Emergency personnel work at the site of a collision between a pickup truck and a small airplane which was making an emergency landing on Nevada Route 445, about 20 miles north of Reno, Nev. on Saturday, July 26, 2014. Police said all four occupants of both vehicles escaped with minor injuries.
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RENO, Nev.— A small airplane with engine trouble struck a pickup truck during an emergency landing on a Nevada highway Saturday morning, authorities said.
At least two people were aboard the plane and two people were in the truck when the collision occurred about 9 a.m. on a rural, two-lane section of Nevada Route 445 about 20 miles north of Reno, Nevada Highway Patrol Lt. Kevin Honea said.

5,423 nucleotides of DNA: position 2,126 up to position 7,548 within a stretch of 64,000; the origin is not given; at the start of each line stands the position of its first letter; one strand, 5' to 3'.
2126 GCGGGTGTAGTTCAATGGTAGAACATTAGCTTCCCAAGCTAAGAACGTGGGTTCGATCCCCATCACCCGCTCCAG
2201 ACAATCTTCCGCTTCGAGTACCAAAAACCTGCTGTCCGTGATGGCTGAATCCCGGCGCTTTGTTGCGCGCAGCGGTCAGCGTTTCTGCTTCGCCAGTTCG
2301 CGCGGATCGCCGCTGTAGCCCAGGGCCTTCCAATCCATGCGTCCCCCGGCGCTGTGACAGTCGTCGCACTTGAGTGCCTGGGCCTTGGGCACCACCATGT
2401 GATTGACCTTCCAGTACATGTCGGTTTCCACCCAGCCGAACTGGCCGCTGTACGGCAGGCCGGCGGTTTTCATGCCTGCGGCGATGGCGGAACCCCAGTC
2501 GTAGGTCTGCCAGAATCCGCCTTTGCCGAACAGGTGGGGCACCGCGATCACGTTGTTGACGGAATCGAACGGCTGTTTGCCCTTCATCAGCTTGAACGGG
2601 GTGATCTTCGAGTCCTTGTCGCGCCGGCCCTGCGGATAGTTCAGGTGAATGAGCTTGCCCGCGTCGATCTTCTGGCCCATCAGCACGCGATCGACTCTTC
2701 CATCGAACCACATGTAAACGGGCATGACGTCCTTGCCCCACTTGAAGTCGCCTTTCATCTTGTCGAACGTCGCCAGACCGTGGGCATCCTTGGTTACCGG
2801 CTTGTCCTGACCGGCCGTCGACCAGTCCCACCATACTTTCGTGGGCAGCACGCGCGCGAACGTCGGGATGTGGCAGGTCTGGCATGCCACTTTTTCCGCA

All four escaped with minor injuries, Honea said.
“Anytime you hear about a plane versus car, you’re thinking the worst,” Honea said. “I’m happy to report that nobody had to be transported to the hospital.”
The truck was heading north on the 40-mile-long highway, which links the Reno area and a desert lake.
The plane, an experimental Thunder Mustang, was forced to land on the highway after losing power, Federal Aviation Administration spokesman Allen Kenitzer said.
The crash occurred shortly after the plane left Reno Stead Airport en route to South Dakota, with a fuel stop planned for Wyoming.
The single-engine plane was made by Frederick Roscher in 2011 and was registered to 51 Aero Leasing of Cupertino, California, according to FAA records.
Roscher also was identified as the pilot. The names of the other three people were not immediately released.
Honea said the plane caught fire and was destroyed, but he was unsure of the extent of the damage to the truck. One of the people aboard the plane suffered cuts from glass, he added.
The crash is under investigation by the FAA and National Transportation Safety Board.